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Daycare: how soon is too soon?

Work Life Balance   |   Age: 5 weeks 3 days


Daycare: how soon is too soon?

If you set all other considerations aside, most daycares that offer infant care will accept little enrollees once they're able to latch on to a bottle. For many families, though, there are other considerations to take into account when determining when it's the right time for daycare.

Not every new parent is going to have the chance to make child care decisions based only on what’s right for their child's individual needs, but even if you do have the chance, it can be hard to find any kind of consensus about timing. After all, recommendations for the age to start child care range from 6 months to 5 years, depending on the authority doing the recommending, and all sides claim scientific and developmental evidence.

Daycare is definitely a necessity for many parents, and if it's necessary for your family, no time is too early for daycare. Plus, putting your baby in child care could give her a head start socially, although that social experience can definitely still happen outside of daycare.

However, a 2010 study by the Society for Research in Child Development shows that children in full-day child care can experience an increase in the stress hormone cortisol. Even if your child doesn’t show signs of stress while they are in child care, if they get upset when you come to pick them up, it could be a sign that the time they spend there is increasing their stress rate.

The truth is, different children react to situations differently, and there are some children who thrive on social situations at an early age. For others, though, being put in such a social environment earlier than they're ready for can raise their level of stress. One of the major findings of a 15-year study by the National Institute of Child Health and Human Development, however, showed that children who were cared for just by their parents throughout their pre-kindergarten years did not develop differently from children who were also cared for by non-parents.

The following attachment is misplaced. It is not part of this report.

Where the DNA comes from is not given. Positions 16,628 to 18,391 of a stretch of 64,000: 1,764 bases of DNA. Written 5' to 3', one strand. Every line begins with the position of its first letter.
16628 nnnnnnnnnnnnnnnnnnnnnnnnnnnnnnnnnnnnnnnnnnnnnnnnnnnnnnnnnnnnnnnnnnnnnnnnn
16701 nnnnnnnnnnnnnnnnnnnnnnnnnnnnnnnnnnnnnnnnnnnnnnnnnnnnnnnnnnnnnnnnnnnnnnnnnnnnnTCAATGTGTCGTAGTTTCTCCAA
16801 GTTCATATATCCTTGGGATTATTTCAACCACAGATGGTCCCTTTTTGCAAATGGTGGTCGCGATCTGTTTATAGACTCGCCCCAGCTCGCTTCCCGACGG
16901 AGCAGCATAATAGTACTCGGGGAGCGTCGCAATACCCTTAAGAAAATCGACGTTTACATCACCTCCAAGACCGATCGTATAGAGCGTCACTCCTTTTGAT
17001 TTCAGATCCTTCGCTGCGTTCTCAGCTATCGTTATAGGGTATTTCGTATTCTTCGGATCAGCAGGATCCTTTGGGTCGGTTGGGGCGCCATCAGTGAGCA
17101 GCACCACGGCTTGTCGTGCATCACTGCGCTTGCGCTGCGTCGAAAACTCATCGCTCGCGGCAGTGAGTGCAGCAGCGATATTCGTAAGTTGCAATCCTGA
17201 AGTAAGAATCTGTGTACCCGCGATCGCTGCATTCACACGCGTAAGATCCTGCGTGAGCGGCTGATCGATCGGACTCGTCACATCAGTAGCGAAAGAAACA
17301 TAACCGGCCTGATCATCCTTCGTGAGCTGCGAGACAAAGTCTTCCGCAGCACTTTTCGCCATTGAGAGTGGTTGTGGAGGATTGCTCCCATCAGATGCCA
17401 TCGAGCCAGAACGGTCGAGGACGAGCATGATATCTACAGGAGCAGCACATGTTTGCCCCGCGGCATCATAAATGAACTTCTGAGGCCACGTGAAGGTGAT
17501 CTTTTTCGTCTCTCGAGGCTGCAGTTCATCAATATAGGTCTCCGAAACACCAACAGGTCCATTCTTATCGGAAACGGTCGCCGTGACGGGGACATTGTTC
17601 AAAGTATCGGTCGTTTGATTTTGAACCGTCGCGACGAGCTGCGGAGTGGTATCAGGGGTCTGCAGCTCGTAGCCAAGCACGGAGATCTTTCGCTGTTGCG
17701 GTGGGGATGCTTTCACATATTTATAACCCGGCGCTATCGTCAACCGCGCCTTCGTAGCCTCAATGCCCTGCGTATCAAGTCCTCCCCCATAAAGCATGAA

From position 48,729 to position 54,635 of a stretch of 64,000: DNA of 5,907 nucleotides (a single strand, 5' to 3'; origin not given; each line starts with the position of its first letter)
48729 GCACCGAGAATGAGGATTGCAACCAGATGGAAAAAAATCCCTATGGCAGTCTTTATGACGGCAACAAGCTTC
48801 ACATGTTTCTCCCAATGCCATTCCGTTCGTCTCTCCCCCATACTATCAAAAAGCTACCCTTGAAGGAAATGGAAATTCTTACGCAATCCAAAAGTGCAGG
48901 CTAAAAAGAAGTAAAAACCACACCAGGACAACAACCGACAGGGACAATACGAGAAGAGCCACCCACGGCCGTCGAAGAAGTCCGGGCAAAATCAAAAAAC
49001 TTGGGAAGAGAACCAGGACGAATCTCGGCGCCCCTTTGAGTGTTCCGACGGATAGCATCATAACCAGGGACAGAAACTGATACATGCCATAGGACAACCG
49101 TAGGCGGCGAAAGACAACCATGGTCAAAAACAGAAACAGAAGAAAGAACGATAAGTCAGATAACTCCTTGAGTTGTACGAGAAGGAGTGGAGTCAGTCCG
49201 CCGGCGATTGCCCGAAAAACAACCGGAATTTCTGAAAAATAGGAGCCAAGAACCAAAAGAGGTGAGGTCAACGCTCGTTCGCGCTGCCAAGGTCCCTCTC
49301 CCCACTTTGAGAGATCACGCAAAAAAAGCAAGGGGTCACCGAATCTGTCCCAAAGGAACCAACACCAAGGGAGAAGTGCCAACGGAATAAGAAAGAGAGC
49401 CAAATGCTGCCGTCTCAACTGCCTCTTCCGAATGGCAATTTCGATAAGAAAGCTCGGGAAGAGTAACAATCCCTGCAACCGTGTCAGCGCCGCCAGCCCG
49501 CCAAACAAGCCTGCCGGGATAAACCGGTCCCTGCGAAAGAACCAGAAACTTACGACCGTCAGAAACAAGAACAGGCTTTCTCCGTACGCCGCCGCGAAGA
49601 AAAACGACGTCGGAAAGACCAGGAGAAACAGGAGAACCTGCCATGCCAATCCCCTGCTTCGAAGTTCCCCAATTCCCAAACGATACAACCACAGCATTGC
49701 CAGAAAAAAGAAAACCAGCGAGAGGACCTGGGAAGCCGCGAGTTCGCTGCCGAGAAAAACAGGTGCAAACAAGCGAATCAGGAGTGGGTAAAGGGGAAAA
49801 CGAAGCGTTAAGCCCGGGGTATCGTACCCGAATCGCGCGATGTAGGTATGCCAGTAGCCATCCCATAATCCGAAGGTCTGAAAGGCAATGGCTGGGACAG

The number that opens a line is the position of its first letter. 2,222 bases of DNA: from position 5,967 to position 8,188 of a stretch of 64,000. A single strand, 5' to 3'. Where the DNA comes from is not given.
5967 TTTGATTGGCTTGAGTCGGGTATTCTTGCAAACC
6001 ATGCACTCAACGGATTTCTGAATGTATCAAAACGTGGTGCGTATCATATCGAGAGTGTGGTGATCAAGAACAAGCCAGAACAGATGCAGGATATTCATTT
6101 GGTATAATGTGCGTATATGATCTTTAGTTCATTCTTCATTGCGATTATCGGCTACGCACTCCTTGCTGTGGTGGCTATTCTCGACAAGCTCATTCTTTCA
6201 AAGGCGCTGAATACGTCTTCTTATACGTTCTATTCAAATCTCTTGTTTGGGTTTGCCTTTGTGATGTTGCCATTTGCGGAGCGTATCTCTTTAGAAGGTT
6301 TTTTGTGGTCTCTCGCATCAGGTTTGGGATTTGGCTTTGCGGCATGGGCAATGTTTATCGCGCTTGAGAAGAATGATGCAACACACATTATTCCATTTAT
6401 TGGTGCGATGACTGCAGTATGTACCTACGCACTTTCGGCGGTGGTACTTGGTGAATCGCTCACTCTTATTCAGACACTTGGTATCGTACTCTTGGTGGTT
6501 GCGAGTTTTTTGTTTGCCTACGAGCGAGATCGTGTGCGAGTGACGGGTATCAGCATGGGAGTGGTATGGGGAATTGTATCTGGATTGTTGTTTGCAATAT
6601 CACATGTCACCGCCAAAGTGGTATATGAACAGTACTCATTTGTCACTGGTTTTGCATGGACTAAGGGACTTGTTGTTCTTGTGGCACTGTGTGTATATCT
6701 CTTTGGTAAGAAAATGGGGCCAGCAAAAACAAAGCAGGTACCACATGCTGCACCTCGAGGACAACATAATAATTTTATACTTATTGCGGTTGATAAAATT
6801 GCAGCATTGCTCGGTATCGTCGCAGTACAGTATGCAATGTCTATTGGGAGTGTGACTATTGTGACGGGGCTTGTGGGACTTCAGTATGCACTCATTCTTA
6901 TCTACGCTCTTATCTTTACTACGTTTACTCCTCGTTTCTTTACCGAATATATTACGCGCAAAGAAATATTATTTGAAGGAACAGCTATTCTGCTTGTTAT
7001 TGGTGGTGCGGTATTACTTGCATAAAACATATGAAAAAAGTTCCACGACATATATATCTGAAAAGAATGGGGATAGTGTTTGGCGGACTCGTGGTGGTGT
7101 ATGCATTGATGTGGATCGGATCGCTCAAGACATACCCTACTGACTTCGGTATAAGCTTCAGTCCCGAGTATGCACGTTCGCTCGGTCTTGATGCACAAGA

The NICHD study only looked at a specific group of over 1,000 children put in childcare at 6 months, but it does show a pattern: the places where negative effects start showing up are in poor quality child care, excessive hours in child care, and in quality of home-life.

What this means, essentially, is that babies who aren't being well-cared for, both inside of daycare and out, show signs of stress, and babies who are being well cared for don't. If you provide a positive and supportive home life, and look for a daycare that's a great fit for your baby, she should do just fine, inside of daycare or out.


Sources
  • Megan R. Gunnar, Erin Kryzer, Mark J. Van Ryzin, Deborah A. Phillips. “The Rise in Cortisol in Family Day Care: Associations With Aspects of Care Quality, Child Behavior, and Child Sex.” Child Development. 81(3): 851-869. Web. May 13 2010.
  • “Choosing a Child Care Center.” Healthy Children. American Academy of Pediatrics, November 21 2015. Web.
  • “The NiCHD Study of Early Child Care and Youth Development.” National Institute of Child Health and Human Development. National Institutes of Health, 2006. Web.

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